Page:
The Germans, meanwhile, are having more difficulty with the weather than with the Soviet defense. The Rasputitsa, or spring thaw, is in growing in intensity. General Seydlitz knows his troops are exhausted from their advance to the Redya River and needs to regroup.

At the Battle of Suursari, Finnish troops capture the last Soviet holdouts on the island of Gogland. Some Soviet troops make a desperate march across the ice to the nearby Moshchny Island to escape capture and are strafed on the way by Finnish Air Force fighters. This completes the Axis capture of Gogland.
Lubeck Raid of 29 March 1942 worldwartwo.filminspector.com
A type 1 Manchester bomber of RAF No. 83 Squadron embarking from Scampton on the Lubeck raid of 28-29 March 1942. This photo was taken at about 19:30 on Saturday as the plane departed.
European Air Operations: Bombers stream back to England in the early morning hours from the most devastating raid on the Reich of the war to date. Incensed at this devastating attack on the port city of Lubeck on the night of 28 March 1942, Adolf Hitler orders reprisal raids. These are duly launched against mid-sized British cities and become known as the "Baedeker Raids" because they hit cities that feature in the famous tourist guidebooks. The British jokingly conclude that is how they are picked as targets.

After several consecutive nights of heavy attacks against Lubeck, Essen, and St. Nazaire, RAF Bomber Command gives the crews and planes an easy night. The only activities are minelaying by 18 Hampdens and 8 Manchesters in the Frisian Islands and off Denmark, and half a dozen bombers on leaflet missions over France. Two Manchester bombers fail to return.
Broken church bells from the Lubeck Raid of 28-29 March 1942 worldwartwo.filminspector.com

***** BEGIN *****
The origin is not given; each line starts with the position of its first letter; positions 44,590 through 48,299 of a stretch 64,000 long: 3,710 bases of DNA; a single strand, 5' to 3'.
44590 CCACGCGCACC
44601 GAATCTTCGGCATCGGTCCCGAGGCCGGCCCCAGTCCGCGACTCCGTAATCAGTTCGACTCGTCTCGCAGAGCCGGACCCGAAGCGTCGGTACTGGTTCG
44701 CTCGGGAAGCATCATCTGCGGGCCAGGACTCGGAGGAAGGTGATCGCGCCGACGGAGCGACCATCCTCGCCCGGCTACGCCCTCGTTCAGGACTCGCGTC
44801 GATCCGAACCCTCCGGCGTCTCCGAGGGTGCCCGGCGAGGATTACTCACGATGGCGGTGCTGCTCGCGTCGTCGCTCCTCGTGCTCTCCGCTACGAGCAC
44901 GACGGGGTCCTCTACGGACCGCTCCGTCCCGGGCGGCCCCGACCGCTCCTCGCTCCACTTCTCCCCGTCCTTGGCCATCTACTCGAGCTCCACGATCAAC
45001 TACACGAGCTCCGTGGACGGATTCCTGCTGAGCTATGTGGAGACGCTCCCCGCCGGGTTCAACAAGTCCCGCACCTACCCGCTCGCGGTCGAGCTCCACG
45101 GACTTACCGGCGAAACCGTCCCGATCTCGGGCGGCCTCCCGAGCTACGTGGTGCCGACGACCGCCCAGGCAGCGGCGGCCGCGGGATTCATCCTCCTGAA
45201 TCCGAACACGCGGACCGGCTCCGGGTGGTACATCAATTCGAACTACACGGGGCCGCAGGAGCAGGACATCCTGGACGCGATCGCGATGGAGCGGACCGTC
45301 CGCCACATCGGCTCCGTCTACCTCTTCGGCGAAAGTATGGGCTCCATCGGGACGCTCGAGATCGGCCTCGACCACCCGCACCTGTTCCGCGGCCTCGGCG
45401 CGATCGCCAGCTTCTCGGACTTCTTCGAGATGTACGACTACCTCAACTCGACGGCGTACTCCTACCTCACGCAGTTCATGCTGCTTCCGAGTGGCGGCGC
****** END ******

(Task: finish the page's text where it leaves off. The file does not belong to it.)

Broken bells from St. Mary's Church in Lubeck, destroyed during the 28-29 March 1942 RAF air raid. These remain as a monument to the highly destructive raid.
Battle of the Atlantic: Three German destroyers - Z24, Z25, and Z26 - that are attacking Arctic Convoy PQ-13 already have sunk the freighter Bateau on the 28th. However, doing so brought them to the attention of the convoy's escorts. In the early hours of the 29th, Royal Navy cruiser HMS Trinidad and destroyer Fury track them down and badly damage Z26 (it later sinks). Trinidad is damaged when one of its own torpedoes fired at the destroyers fails to generate normal speed and Trinidad, zig-zagging, runs into it, killing 32 men  - misfires are a common problem with torpedoes at the northern latitudes in this part of World War II. The remaining ships all survive the action unscathed. Trinidad, towed clear, regains power and makes it to port at Kola Inlet for temporary repairs on 30 March after surviving another attack by U-378.

This is the end of the battle around PQ-13, and fourteen ships (of the original 19) make it to Murmansk and Archangel. However, more members of this convoy will be bombed in port.

U-571 (Kptlt. Helmut Möhlmann), on its fourth patrol out of La Pallice, torpedoes and sinks 10,923-ton British refrigerated freighter Hertford about 200 miles south of Halifax. The ship sinks after being hit by three torpedoes at 21:35. There are four dead and 58 survivors.